Rita Wilson meets epidemiologist Chris Claybourne and they fall in love with each other. When Claybourne leaves for the tropics to find a cure against a disease, Wilson gets her revenge by ... See full summary »
W.S. Van Dyke
Fiona, Evelyn and Susanna are sisters. Their mother dies on the Lusitania, their father is killed in France, they must manage their Fifth Avenue mansion by themselves. Fiona marries Charles... See full summary »
Stranded, penniless in a small Wyoming town, Maisie Ravier flirts with Slim, the manager of Clifford Ames' ranch. Disgusted by Maisie's flirtation, Slim orders her to leave town. Maisie ... See full summary »
Two days before Marian and Ned are to be married, he is killed by the husband of a woman he was seeing on the side. Marian becomes withdrawn and they send her to the Canadian Rockies for ... See full summary »
Alfred E. Green,
Avery Bullard, President of the Tredway Corporation has died. But he never named a clear successor, so the Board members must choose a replacement. The most likely is Loren Shaw, a skilled businessman, but some of the others don't like his calculating ways. But to stop him, they'll have to find someone else they can back. Will it be the engineer Don Walling? That will take convincing, they don't trust his youth and idealism. And he isn't even sure he wants the job, he might be happier creating rather than politicking. Written by
Ken Yousten <firstname.lastname@example.org>
When Alderson walks over to meet Dudley as he's coming off the plane, the long shot shows Dudley walking amid a group of people, including a stewardess. A moment later, when Alderson reaches Dudley in close-up, all the surrounding people have vanished. See more »
[pre-opening-credits sequence; views of skyscrapers]
It is always up there, close to the clouds, on the topmost floors of the sky-reaching towers of big business. And because it is high in the sky, you may think that those who work there are somehow above and beyond the tensions and temptations of the lower floors. This is to say that it isn't so.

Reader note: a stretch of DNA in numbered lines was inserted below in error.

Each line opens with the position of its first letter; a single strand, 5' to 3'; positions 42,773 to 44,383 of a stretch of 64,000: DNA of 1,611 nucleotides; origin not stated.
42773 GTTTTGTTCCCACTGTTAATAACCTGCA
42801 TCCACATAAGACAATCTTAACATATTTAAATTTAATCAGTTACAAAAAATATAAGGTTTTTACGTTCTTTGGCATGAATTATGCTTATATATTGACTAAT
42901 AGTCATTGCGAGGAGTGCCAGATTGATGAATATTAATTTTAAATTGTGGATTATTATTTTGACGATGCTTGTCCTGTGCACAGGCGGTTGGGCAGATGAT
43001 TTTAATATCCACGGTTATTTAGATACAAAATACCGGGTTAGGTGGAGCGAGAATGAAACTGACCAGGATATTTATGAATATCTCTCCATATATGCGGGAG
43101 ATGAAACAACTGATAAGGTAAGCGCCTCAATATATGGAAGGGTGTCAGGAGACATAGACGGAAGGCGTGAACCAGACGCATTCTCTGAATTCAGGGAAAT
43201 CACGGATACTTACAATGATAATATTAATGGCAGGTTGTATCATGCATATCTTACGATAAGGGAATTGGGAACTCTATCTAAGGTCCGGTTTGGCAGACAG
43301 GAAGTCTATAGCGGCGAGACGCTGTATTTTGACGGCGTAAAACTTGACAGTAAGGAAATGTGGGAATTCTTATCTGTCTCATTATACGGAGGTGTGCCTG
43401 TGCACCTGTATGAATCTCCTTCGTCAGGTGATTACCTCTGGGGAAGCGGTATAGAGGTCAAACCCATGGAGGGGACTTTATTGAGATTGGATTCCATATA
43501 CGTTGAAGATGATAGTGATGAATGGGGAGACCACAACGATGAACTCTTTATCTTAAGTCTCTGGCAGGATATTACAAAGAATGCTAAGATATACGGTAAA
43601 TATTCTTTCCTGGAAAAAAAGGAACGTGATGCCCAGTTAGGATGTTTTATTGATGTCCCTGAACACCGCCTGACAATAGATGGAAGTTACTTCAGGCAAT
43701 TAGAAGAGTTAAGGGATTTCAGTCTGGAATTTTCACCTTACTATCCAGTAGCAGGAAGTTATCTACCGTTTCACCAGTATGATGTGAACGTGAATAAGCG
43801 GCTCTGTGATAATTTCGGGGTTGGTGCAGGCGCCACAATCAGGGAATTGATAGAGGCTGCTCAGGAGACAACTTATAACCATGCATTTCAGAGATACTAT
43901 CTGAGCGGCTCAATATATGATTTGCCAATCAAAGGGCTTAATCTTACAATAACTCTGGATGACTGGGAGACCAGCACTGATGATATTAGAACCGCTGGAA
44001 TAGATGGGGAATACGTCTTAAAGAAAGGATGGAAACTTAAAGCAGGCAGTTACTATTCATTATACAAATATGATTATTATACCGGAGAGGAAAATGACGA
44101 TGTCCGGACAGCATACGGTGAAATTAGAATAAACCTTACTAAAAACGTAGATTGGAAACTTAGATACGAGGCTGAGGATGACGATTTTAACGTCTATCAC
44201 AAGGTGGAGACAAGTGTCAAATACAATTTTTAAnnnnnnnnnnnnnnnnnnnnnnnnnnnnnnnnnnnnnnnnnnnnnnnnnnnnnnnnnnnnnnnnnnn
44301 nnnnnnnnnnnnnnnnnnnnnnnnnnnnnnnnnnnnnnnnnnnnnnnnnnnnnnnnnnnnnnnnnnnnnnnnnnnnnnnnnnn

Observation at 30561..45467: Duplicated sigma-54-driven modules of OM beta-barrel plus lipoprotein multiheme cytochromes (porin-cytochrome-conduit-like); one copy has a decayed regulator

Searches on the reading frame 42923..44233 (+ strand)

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Robert Wise is perhaps better known as a director of musicals - West Side Story, The Sound of Music, Star!,etc. However, he was also adept at grabbing our attention and holding it, as with The Day The Earth Stood Still (classic sci-fi) and Somebody Up There Likes Me (launching Paul Newman as a prize fighter). Here, he takes an incredible cast, gives them each something to chew on and let's us in on the fun. It also won Academy Award nominations for Best Art Direction, costumes and Cinematography. It won a special jury price at the Venice Film Festival and Golden Lion and WGA nominators for director and writer, so there's some laurels attached. There are many standout scenes and performances -- June Allyson proving she can make more out of the generic housewife and a negligee, Frederic March as a scheming, palm sweating numbers man, Shelley Winters in her bombshell mode, but remarkably restrained(and no one wants to kill her in this movie!), and then there are the standouts of Walter Pidgeon (& that voice)behind leaded glass spectacles and a wild mop of hair, Barbara Stanwyck stealing the thunder away from the major roles just by listening in her chair, with William Holden blustering his way into a couple of decent monologues(his angry white man bit isn't always as compelling from movie to movie)but Nina Foch won a best supporting actress nod for her caring and steadfast senior admin. Only Paul Douglas doesn't seem to be completely connected with his head salesman caught in a scandalous jam. Never one for a subtle role, he doesn't quite have the hang of pretending to talk to someone on a phone, but he does bring a gravitas to his situation once it's a Sword of Damocles over his head. Despite all of this mincing about characters, EXECUTIVE SUITE is a remarkably fascinating power struggle that holds up nearly fifty years later. The few quirks of the film that ground it in the the 50s are easily overpowered by a brilliant ensemble. Wise allows that none of these characters is perfect, but that makes them all the more watchable as they try to wend their way thru the maze put before them. Who needs a Max Steiner soundtrack when there's so much more to the silences between great actors. Four stars out of five - MDMPHD
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